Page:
Spray reach for disinfection applications
When conducting a disinfection operation, the main job of the spray/fog nozzle is to ensure that the disinfectant reaches the target surface or air space. For sanitising chambers or conveyor based sanitising processes, reach can normally be achieved from
direct line of sight of the nozzles. The system will be designed such that the nozzle system will be able to directly target all parts that need disinfecting. For larger, room sized applications other methods of reaching all areas may be required.
When we achieve a low droplet size (sub 40 microns) the spray becomes highly suspended in the air and will move around in air currents This can help carry the spray to places beyond the direct line of sight of the nozzles. Of course, this same phenomenon
may also be problematic if the disinfectant needs to remain in a discrete area.
The rapidity of distribution by air currents will depend very much on the natural air movements within the areas. Natural air movement can be improved with the use of fans to help distribute the fog/mist. Also in air atomising nozzles the fluid will be
projected quite far from the nozzle, much further than high pressure misting nozzles, and so the use of these nozzles will help greatly with initial fluid distribution.
The droplet size will also be an important factor. Not all fogs are equal. Fogs/mists with droplet sizes in 20–40 micron range will settle out of the air more rapidly and, hence, will require swifter distribution to get to the target areas. 10-20
micron fogs will remain airborne for much longer and so can be distributed more slowly and still be effective at reaching difficult areas. Sub 10 micron fogs tend to remain airborne for very long periods of time without much settling so will, over
time, naturally distribute to fill an entire air volume. However, this does need to occur before complete evaporation occurs so the length of time available is not infinite.
When spraying in a sanitising spray chamber/ conveyor the problem of reach is solved by bringing the target to the spray. Similarly, when sanitising is delivered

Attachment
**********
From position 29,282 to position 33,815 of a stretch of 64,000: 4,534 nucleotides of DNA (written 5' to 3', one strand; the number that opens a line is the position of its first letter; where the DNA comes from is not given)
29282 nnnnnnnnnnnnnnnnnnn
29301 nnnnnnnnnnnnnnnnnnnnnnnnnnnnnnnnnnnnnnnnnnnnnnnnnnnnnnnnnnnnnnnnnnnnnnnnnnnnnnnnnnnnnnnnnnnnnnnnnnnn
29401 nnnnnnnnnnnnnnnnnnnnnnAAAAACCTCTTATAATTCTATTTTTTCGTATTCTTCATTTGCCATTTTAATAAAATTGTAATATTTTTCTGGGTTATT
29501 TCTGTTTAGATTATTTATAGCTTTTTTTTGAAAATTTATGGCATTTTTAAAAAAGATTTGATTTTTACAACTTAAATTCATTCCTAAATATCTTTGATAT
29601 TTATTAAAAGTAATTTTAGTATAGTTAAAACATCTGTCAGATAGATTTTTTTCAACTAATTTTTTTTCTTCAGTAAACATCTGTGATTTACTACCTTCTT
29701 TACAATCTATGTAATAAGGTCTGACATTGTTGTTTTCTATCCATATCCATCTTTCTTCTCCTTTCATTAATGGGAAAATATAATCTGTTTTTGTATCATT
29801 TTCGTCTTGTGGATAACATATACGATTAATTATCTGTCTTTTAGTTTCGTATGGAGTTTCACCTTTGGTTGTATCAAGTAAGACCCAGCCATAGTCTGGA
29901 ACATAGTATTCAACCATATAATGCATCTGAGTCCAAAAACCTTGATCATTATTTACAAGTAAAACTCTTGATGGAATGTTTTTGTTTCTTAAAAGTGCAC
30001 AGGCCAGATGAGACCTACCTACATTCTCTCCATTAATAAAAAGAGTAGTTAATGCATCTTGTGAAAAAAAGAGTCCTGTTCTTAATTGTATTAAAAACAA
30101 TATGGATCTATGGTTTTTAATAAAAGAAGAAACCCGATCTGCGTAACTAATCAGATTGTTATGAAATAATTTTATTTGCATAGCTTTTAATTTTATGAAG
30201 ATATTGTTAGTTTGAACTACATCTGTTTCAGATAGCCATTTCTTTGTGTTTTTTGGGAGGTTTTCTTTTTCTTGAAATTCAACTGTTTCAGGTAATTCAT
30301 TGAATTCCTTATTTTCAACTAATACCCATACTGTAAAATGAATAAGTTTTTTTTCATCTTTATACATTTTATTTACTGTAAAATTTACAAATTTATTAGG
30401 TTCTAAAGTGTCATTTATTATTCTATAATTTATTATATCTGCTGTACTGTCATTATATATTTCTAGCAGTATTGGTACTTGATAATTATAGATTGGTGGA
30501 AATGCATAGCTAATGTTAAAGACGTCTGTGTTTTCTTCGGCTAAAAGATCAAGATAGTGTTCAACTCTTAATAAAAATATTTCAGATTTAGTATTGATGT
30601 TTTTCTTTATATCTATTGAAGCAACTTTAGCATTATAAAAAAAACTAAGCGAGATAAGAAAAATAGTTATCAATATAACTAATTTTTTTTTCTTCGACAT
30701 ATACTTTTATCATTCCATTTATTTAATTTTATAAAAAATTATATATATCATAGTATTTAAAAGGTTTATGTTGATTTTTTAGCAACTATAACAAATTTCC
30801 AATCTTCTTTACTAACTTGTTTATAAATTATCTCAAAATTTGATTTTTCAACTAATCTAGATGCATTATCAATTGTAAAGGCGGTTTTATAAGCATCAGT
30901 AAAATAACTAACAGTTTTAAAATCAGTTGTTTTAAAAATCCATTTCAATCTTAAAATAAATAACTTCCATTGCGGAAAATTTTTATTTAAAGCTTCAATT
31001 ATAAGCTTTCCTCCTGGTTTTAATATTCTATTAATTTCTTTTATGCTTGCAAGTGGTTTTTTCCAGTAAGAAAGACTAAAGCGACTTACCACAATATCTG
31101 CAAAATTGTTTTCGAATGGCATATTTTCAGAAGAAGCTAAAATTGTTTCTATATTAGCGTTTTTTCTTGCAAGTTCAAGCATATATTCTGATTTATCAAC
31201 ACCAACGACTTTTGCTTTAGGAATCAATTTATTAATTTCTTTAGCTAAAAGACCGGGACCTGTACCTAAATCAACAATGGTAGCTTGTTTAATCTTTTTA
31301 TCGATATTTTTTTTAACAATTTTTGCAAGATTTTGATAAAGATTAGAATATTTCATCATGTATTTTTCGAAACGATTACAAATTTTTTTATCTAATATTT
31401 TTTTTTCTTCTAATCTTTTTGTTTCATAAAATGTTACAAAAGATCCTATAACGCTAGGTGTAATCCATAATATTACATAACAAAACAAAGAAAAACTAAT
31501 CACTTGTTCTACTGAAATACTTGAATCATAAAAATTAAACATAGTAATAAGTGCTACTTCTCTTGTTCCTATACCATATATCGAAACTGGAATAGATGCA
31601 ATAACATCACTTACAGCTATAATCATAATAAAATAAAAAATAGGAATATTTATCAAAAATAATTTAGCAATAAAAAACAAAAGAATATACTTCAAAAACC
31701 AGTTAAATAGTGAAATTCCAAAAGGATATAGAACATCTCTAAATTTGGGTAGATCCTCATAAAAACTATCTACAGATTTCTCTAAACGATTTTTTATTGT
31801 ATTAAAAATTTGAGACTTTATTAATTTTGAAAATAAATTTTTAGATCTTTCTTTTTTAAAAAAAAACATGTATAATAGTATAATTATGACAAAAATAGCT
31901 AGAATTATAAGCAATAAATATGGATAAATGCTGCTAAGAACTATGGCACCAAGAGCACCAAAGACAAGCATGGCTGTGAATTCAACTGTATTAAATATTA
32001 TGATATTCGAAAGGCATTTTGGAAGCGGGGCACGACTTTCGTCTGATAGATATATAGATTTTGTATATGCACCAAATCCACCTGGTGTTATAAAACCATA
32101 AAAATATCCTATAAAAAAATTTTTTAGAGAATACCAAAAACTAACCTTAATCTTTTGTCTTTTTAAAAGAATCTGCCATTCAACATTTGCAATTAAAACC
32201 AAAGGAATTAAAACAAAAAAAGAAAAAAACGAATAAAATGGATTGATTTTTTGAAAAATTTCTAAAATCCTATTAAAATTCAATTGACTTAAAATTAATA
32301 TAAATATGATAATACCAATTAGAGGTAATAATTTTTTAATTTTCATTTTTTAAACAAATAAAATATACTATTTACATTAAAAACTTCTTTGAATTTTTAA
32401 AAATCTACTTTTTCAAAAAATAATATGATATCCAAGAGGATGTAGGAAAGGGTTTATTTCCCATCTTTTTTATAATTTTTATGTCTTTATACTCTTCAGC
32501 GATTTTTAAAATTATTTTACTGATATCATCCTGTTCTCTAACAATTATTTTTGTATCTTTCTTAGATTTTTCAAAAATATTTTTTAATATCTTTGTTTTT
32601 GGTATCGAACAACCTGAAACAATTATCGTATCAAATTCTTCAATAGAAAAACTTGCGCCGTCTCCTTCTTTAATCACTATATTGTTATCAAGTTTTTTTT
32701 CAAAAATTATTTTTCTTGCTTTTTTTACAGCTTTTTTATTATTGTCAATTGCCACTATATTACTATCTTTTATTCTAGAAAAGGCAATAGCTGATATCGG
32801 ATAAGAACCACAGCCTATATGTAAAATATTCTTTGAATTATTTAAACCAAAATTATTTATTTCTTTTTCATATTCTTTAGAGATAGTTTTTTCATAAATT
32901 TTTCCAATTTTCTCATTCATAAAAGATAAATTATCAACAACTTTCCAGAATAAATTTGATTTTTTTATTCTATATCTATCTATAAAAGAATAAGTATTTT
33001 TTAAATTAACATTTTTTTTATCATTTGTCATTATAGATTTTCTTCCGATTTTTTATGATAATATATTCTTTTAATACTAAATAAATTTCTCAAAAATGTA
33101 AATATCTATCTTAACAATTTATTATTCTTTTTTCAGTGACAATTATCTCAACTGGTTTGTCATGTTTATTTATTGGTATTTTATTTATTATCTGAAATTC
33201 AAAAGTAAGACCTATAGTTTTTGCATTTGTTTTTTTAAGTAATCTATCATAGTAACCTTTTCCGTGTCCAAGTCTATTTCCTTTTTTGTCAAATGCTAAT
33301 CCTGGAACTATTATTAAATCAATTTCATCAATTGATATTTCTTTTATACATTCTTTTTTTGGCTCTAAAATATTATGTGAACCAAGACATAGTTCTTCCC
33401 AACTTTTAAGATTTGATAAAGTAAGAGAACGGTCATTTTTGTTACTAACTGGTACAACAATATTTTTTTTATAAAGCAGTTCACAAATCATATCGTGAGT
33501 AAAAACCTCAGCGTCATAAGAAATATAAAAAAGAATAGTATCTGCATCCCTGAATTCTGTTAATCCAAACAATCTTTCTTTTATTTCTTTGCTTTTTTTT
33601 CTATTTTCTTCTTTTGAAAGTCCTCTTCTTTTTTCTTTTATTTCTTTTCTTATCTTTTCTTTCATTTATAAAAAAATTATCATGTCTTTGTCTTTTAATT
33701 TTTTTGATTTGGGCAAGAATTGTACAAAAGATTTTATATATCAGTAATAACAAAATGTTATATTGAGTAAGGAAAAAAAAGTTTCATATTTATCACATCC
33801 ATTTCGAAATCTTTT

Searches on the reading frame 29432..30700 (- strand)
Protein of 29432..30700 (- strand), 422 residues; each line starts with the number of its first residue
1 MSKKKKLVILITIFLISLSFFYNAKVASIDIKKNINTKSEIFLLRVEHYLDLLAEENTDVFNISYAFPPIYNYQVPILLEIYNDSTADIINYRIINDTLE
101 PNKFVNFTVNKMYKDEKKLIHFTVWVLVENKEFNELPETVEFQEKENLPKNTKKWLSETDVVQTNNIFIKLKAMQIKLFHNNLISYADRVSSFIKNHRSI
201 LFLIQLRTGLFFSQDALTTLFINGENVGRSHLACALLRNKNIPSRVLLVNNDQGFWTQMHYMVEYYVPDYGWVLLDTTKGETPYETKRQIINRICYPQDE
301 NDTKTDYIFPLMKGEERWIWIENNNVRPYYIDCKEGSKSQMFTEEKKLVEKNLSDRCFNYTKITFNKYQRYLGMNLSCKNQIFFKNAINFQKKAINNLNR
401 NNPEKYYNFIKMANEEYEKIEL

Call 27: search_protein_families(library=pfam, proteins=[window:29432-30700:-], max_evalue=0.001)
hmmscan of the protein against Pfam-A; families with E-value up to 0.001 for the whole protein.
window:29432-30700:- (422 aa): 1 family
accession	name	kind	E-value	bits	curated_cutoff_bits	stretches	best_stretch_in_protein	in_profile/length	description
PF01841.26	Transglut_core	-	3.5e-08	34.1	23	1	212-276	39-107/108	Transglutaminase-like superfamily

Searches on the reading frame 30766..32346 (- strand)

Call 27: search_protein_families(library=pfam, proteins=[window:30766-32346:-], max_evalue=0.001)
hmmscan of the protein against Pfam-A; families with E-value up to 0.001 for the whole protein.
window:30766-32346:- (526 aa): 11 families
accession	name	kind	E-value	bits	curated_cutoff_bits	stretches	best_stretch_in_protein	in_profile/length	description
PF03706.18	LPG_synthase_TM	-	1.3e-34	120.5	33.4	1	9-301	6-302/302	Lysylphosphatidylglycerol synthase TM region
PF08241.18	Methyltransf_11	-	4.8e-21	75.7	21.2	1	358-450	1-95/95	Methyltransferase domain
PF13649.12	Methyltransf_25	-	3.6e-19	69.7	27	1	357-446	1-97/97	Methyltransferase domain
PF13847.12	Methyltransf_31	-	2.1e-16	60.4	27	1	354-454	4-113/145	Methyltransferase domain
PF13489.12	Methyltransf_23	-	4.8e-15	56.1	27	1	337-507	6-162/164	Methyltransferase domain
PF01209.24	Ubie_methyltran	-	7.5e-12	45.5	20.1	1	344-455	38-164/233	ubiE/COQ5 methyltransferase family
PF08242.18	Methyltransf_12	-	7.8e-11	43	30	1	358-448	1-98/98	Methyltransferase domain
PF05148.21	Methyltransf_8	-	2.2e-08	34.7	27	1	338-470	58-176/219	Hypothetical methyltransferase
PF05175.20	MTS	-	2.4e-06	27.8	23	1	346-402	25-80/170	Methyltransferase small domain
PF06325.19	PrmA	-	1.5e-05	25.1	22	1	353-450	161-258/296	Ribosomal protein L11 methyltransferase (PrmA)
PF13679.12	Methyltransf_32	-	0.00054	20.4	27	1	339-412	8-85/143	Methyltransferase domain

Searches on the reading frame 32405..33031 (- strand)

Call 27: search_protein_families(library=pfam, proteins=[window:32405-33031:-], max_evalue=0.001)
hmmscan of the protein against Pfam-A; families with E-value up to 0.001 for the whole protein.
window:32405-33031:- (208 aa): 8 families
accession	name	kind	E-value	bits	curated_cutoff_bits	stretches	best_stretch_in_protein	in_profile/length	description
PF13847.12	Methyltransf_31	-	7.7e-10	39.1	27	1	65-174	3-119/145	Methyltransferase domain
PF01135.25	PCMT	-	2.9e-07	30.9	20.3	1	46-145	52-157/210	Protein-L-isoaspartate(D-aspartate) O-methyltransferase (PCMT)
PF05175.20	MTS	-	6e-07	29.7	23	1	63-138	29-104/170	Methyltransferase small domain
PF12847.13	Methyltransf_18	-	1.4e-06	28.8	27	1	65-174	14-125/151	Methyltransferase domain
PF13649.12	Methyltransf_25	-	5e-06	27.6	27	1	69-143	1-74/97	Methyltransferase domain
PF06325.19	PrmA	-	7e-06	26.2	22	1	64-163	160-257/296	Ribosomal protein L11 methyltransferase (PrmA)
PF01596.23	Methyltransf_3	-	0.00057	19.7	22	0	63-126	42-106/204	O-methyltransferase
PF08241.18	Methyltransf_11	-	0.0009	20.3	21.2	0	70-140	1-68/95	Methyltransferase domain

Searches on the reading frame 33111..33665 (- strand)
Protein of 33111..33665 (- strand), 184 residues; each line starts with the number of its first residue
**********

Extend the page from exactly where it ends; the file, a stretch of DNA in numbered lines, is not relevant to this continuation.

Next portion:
by a mobile operator the reach problem is solved by bringing the spray to the target. As such, even large areas or multiple targets can be treated with short range sprays.
This means that sprays with larger droplets and minimal air distribution can be used for these applications. Indeed, in many situations the spray needs to remain confined to a discrete area and so sprays with very small droplets that are likely to waft
off target with prevailing air currents are not desirable. That being said, very large droplets may not provide adequate coverage or will give excessive and undesirable wetting. So, a happy medium is often ideal.
Typically, in spray chambers a fine mist/wet fog is the most desirable spray. As the area being filled with the mist is small and close to the nozzle we do not need to worry too much about reach from the nozzle so secondary movement processes like fans
are generally not required. This means that simple hydraulic nozzles as well as air atomisers can be used. Additionally, If the target is complex in shape with areas that are not in direct line of sight of the nozzles, then a small drop size below
40 microns is required as this will allow air movement to move the fine spray to areas that cannot be sprayed directly.